Which Probiotic Foods Are Salt Free & Sugar Free?

Recently, probiotics have become popular in the mainstream due to their ability to calm digestive ailments and disturbances. Probiotics have actually existed for a long time, and foods that contain them have been staples of many cultures' diets. Unfortunately, many probiotics on the market now contain added salt or sugar, which can wreck even more havoc on the body. Traditional probiotic foods such as sauerkraut, kefir and yogurt can be purchased without additional salt or sugar added, but it takes a keen eye to identify brands that do not include these additives. When all else fails, each of these probiotic foods can be made at home relatively easily.

Salt-free Sauerkraut

Sauerkraut is a powerful probiotic food which, according to Tonya Zavasta, author of "Beautiful on Raw Uncooked Creations," contains a high concentration of lactic acid to support the digestive process. Although many traditional sauerkrauts contain added salt, there are salt-free versions of this probiotic food available on the market. One brand that has no salt is Rejuvanative Foods. Or, sauerkraut can be made at home without salt, as a recipe in "Mother Earth News" instructs.


Does Yogurt Help Digestion?

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Kefir is a dairy-based probiotic, with a similar consistency to yogurt, that can be purchased without added sugar. Lifeway Kefir makes a plain kefir called "Slim 6" that is sugar-free, but is sweetened with Splenda, an artificial sweetener. A sugar-free brand of kefir found in the U.K. is called Nourish Kefir. Or sugar-free kefir starter can be purchased from places such as Wilderness Family Naturals and be made at home.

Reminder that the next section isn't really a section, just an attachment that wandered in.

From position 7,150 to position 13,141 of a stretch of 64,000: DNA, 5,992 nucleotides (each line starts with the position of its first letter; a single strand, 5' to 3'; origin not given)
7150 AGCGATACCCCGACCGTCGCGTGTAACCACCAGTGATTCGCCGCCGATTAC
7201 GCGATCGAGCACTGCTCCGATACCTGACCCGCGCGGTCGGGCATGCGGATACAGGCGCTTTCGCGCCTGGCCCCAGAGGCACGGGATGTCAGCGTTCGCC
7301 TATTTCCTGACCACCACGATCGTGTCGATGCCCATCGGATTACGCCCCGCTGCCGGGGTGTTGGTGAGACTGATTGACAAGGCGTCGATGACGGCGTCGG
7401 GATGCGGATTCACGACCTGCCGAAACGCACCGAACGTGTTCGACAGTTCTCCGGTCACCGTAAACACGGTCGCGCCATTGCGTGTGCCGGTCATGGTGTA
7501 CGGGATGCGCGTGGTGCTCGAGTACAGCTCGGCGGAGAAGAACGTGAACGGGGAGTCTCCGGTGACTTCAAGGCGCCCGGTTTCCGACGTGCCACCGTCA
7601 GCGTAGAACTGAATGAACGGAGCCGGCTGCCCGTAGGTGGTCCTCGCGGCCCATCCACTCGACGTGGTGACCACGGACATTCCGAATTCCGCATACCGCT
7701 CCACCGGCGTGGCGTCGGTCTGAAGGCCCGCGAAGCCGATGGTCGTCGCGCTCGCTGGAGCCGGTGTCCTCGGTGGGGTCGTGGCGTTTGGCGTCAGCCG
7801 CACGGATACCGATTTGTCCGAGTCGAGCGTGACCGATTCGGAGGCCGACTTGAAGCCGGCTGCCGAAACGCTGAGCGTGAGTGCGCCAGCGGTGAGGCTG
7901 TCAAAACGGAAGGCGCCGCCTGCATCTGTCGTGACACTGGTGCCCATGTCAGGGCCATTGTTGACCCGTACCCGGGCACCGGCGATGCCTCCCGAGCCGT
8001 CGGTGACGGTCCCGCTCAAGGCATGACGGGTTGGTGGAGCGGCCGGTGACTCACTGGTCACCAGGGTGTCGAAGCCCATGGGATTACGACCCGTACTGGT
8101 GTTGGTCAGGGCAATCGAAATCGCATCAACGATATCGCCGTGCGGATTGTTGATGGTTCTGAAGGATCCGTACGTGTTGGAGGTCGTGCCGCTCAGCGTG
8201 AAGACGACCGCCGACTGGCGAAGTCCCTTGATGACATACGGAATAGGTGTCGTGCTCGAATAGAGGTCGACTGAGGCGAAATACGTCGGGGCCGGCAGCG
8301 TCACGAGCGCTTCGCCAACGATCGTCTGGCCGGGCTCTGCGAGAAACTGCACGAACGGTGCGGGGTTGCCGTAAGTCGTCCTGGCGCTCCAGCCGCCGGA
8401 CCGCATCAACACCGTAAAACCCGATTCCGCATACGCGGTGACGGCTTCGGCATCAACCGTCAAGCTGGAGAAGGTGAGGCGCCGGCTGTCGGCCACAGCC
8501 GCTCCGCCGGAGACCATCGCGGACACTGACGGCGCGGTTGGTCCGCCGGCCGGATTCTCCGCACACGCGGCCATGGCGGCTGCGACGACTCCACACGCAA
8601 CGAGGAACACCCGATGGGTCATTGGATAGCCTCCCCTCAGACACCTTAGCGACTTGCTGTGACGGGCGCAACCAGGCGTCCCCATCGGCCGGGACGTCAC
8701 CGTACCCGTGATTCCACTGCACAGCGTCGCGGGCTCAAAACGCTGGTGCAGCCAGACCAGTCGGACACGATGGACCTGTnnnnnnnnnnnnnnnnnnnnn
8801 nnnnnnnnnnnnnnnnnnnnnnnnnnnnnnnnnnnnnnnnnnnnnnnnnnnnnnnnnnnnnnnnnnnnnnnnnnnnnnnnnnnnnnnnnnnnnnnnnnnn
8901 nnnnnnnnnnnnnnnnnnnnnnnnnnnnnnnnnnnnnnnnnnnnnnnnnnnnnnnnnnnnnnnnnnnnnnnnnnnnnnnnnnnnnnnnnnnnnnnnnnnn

All dairy contains lactose, which is a naturally occurring sugar. But the fermentation process of both kefir and yogurt "digests" these sugars so that the product can be considered sugar-free, as long as no sugars are added.

Homemade Sugar-Free Yogurt

Most commercial yogurts unfortunately contain high amounts of sugar. Luckily, yogurt can easily be made at home without sugar. The book, "Wild Fermantation" by Sandor Ellix Katz, recommends purchasing yogurt starter, whole milk, a large jar, a thermometer and an insulated cooler. Preheat the jar and cooler to allow fermentation, then heat the milk to 180 degrees, stirring to a gentle boil. Cool the milk to 110 degrees, and then mix in one tbsp. of the yogurt starter per quart of milk, pouring the mixture into the preheated jar. Place the jar in the heated cooler and let it sit for eight to 12 hours.